TTAC Commentator Ralph Schpoilschport writes:
Got a quick one for you and only asking because you begged! But. I am preparing to make a 3000 mile one-way trip from beautiful Vermontto, well, not so beautiful southern CA. My rig is a 1997 Toyota 4Runner (V6, 5 speed manual). Known problems: leaking rear diff (rust cracks) and a muffler on its last leg. Spark plugs, starter, timing belt and water pump are recent repairs/maintenance. As I type, an attempt is being made to seal the rear diff. If that is successful I am having the mechanic give the chassis a once-over.
If the inspection is clear or things are easily fixed I am planning on making the trip with this car. I figure the car is worth approx $2500 – 3000 as it sits. Am I nuts?
- Rent a car one way. Haven’t looked but figure this to be well over $1000.
- Trade the rig in. Nice leases for Rav 4’s going on right now. Not sure how the bank would feel about my plan esp. considering I am leaving my job of 9 years for a new one in SoCA.
- Buy a newer used vehicle. This doesn’t seem like a good idea. If I were to do this I’d rather do it in CA than here (rust).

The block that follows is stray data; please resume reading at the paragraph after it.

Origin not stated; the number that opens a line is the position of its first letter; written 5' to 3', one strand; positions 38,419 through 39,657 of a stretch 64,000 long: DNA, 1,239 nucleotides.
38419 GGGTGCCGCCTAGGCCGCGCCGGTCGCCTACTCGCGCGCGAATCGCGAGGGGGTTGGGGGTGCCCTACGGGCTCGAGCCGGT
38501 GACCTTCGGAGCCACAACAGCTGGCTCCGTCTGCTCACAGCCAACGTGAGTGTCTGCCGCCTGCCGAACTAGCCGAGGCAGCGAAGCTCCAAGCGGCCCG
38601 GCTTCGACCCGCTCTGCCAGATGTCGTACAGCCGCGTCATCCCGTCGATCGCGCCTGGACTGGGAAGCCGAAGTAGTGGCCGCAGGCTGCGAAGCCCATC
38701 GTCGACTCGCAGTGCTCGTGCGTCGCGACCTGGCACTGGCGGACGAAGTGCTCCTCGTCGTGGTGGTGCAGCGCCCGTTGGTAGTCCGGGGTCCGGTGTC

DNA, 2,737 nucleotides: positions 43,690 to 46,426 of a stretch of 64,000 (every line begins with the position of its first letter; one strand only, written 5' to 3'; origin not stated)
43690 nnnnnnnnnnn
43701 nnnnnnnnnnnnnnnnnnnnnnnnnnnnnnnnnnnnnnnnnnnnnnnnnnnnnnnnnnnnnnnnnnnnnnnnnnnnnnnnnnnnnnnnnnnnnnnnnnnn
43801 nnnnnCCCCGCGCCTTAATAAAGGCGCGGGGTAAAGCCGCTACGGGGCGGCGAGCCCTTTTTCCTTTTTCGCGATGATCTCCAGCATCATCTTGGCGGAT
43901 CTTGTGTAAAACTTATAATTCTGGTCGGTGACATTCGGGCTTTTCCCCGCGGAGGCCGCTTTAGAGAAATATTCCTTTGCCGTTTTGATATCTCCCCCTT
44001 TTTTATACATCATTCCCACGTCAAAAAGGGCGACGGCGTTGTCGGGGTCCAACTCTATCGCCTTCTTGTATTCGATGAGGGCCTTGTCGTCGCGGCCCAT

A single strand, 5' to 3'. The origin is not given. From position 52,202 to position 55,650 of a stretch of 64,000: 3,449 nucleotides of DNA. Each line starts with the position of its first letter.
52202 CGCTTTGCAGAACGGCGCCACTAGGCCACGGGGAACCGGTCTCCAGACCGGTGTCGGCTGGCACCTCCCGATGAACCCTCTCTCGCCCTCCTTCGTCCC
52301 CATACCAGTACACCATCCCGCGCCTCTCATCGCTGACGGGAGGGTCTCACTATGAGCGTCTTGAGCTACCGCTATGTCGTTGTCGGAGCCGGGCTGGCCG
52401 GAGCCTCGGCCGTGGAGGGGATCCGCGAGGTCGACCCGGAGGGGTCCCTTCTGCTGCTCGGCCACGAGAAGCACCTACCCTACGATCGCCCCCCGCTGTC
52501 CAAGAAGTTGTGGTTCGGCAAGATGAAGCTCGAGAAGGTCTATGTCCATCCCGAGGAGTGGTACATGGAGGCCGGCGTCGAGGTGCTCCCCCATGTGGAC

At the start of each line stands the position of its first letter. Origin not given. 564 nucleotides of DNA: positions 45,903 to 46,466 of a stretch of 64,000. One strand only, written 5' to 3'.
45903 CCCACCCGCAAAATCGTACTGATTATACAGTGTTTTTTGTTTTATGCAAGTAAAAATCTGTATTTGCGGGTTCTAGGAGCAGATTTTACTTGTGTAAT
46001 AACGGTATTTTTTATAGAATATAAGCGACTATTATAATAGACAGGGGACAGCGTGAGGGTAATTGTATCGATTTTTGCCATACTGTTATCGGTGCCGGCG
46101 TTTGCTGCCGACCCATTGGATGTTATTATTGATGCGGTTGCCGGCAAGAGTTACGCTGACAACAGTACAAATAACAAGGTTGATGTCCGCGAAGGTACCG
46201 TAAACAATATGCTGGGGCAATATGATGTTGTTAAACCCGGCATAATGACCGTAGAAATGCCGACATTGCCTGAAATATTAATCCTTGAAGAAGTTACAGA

You aren’t exactly taking a trip: moving to California, needing something to move your stuff is more of a life-changing moment.
- Renting is out of the question: sell the 4Runner instead, then take a plane and ship all your stuff instead.
- You are averse to getting a new car, which is acceptable in your position.
- Getting another used vehicle is both buying someone else’s problems and asking to lose more money on two trade-ins in the near future instead of one.
Honestly, you need this thing to make one last road trip. Sounds like the motor is fine, and hopefully there’s a decent band-aid fix for the axle. If not, just swap the axle with a junkyard unit to give peace of mind and increase resale value.
My biggest concern is the tires: if they are worn and/or 5+ years old, they might not survive that much highway cruising. And odds are the spare isn’t in better shape! So get new tires for the same reasons you’d replace the axle. Ditto other rubber items you’ve overlooked (belts, hoses, vacuum lines, etc) but could explode on the trip. Because your 4Runner (or any Toyota from that era, for that matter) is a hot commodity in any market, especially California. New rubber and a non-rusty axle speeds up the sale and adds value. You’re not gonna waste your money here.
Best of luck in your new career AND your new digs. Do the basics and the 4Runner will do just fine.
Who knows, you might just keep it!
Send your queries to sajeev@thetruthaboutcars.